Automated High-Throughput Microdrop Crystallization
Using Corning ® CrystalEX 96 Well Protein
Figure 1. Corning CrystalEX 96 Well Protein
In this thriving proteomics era, X-ray crystallography provides
important structural and biological insights into the nature and
function of proteins, facilitating the design of more efficient
clinical drugs. However, there are some major economic
disadvantages associated with the setup of large-scale
crystallization trials by the three most popular protein
crystallization methods – sitting drop, hanging drop, and
microbatch. These are:
a) lack of suitable automation for the many lengthy and
labor-intensive setup steps,
b) irreproducibility due to manual intervention,
c) waste of precious and scarce protein caused by the
absence of precise nanoliter dispensers and appropriate
microplate technology, and
d) costs in both time and money (1, 2).
To address these limitations, a novel automated microdrop
crystallization platform has been designed that is composed of
an advanced high performance, 96 well, sitting-drop
crystallization microplate (Figure 1) and a highly accurate
nanodispenser robot. This microplate and dispenser technology
facilitates automation and throughput by increasing
reproducibility and accuracy while reducing time, sample
consumption, and cost.
Figure 2. Each CrystalEX
crystallization microplate has
96-round buffer reservoir
wells and 96 conical flat
bottom protein wells.
Figure 3. Crystallization by
sitting drop vapor diffusion
technology in a well from the
96 well CrystalEX microplate
The new Corning ® CrystalEX 96 well protein crystallization microplate
(Corning Cat. No. 3785), designed for automated high-throughput crystal
screening by the sitting-drop vapor diffusion method, has 96 round buffer
reservoirs, each with a corresponding conical 1.5mm diameter flat-bottomed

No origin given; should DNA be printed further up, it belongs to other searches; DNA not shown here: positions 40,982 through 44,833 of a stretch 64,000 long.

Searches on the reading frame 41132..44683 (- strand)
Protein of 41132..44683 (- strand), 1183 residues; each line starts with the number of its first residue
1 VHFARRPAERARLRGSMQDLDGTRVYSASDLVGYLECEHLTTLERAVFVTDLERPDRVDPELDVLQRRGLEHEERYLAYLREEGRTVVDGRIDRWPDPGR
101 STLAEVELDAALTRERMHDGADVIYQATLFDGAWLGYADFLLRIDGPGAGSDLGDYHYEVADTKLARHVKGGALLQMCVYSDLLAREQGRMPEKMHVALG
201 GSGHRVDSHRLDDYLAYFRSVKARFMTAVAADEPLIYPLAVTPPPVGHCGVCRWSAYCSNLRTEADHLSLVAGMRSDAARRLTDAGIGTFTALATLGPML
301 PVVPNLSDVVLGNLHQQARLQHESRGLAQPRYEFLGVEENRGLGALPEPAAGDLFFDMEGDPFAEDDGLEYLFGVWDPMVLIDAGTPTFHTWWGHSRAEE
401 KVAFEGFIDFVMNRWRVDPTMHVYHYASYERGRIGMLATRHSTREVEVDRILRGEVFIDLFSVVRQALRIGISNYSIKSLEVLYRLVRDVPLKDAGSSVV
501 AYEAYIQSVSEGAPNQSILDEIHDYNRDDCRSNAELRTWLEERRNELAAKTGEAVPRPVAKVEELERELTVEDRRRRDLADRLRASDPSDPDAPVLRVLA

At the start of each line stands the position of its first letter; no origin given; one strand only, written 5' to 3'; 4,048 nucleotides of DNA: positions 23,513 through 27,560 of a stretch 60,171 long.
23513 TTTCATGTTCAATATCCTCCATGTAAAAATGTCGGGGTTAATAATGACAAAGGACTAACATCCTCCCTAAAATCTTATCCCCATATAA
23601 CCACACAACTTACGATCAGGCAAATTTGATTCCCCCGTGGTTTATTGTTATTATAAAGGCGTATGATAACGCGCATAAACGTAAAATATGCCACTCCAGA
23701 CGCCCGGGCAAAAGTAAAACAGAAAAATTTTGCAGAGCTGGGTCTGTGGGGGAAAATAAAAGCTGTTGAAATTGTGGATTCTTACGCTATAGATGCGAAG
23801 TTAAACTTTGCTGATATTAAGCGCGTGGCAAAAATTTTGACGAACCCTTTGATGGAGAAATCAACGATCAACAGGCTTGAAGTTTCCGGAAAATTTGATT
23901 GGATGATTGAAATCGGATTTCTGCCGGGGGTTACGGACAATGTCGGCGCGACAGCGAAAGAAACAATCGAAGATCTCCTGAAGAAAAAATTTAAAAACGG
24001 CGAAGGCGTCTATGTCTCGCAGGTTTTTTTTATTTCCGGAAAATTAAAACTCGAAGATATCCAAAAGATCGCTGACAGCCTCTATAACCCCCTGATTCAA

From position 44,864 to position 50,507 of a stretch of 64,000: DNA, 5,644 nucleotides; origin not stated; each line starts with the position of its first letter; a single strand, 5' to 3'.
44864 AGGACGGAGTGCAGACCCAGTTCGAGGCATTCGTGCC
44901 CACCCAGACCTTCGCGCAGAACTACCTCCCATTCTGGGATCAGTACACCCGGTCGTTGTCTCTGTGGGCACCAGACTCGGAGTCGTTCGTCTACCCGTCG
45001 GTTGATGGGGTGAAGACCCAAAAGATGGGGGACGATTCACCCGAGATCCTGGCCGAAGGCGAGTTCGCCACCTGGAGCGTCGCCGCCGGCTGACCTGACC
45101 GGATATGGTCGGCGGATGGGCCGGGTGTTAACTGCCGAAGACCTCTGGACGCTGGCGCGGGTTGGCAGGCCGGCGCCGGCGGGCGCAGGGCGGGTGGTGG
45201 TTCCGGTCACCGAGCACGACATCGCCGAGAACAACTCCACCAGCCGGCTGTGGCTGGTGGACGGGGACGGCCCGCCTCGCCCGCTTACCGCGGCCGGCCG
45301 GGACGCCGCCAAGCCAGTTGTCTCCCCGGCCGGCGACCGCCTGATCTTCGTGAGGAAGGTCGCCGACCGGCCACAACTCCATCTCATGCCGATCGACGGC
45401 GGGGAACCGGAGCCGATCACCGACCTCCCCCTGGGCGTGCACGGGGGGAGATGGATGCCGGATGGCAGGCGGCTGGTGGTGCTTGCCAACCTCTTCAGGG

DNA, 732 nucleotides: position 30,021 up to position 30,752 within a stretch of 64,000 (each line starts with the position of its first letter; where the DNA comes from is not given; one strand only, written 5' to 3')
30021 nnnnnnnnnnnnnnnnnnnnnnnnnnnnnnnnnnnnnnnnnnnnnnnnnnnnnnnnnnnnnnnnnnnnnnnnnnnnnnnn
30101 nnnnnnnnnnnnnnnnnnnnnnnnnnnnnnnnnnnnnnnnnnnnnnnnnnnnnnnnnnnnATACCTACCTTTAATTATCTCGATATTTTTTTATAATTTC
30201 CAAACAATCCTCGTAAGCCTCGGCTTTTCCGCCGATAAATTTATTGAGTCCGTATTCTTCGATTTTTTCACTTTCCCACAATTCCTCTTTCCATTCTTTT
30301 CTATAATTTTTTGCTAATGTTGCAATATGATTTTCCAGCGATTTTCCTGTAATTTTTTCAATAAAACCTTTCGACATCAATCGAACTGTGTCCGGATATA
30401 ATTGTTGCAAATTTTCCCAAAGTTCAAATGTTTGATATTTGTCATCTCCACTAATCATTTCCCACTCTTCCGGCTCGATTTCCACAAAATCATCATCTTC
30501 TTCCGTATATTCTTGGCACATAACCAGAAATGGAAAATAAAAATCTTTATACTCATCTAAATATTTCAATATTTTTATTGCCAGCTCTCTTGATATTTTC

protein well (Figure 2). The buffer reservoirs (filled with mother liquor) can
contain up to 210µL of reagents while the protein wells have a maximum
volume of 7.5µL (Figure 3). In vapor diffusion experiments, the starting
concentration of the protein drop in the protein well is half the concentration of
the mother liquor. The resulting diffusion of the solvent from the protein well
gradually increases the protein concentration and thus drives protein
crystallization (2, 3).
This new crystallization microplate, made of a proprietary polymer, is treated to
have a hydrophilic surface to prevent static forces from separating the protein
and the buffer drops in the protein wells upon dispensing. This protein-buffer
separation problem, which is very pronounced in polystyrene and
polypropylene plates, leads to protein denaturation at lower protein volumes
Materials and Methods
The CrystalEX 96 well protein crystallization microplates (Cat. No. 3785)
were provided by Corning Incorporated, Acton, MA. The Hydra ® -Plus-One
system (composed of the Hydra-PP dispenser equipped with 96, 100µL
syringes with Teflon ® coated stainless steel needles and the Nanofill ® singlechannel,
noncontact microsolenoid dispenser) was purchased from Apogent
Discoveries, Sunnyvale, CA.. Micro-90 ® soap (Cat. No. Z28, 156-5) and
Coulter Clenz ® detergent (Cat. No. 8546930) were purchased from Sigma-
Aldrich, Milwaukee, WI, and Beckman Coulter, Fullerton, CA, respectively.
Crystal Screens I, II, Index HT, and ClearSeal Film were purchased
from Hampton Research, Aliso Viejo, CA. The image-acquisition system,
VersaScan, was purchased from Velocity 11, Palo Alto, CA.
Crystals of an unknown protein (unknown function, a generous gift by
Lawrence Berkeley National Laboratories, Berkeley, CA) called protein 1139
were obtained by the sitting-drop vapor diffusion method (3) in 1µL drops
(500nL of the protein and 500nL of the mother liquor in each protein well)
suspended over 50µL buffer reservoirs at room temperature (Figure 3). The
Hydra-PP part of the Hydra-Plus-One system was used for dispensing the
mother liquor, first into the buffer reservoir and then into the protein well,
while the NanoFill single-channel dispenser part of the system was used to
dispense the protein into each of the 96 protein wells of the CrystalEX protein
crystallization microplates (Figure 4).
Figure 4. The 96 different
crystallization buffers are
simultaneously dispensed into
the 96 well CrystalEX
microplate using the Hydra
system while the protein is
dispensed with the NanoFill
Preparing the Hydra-Plus-One System
The Hydra-PP component of the Hydra-Plus-One system is equipped with fixed
needles. To prevent sample-to-sample carry-over, cross-contamination, and
syringe clogging, efficient syringe-cleaning procedures have been developed (4,
6, and 7). In short, prior to the setup of experiments, the Hydra syringes were
washed with water for six cycles (“one wash cycle” was defined as one filling
and emptying of the syringes at full syringe volume). After the last use of the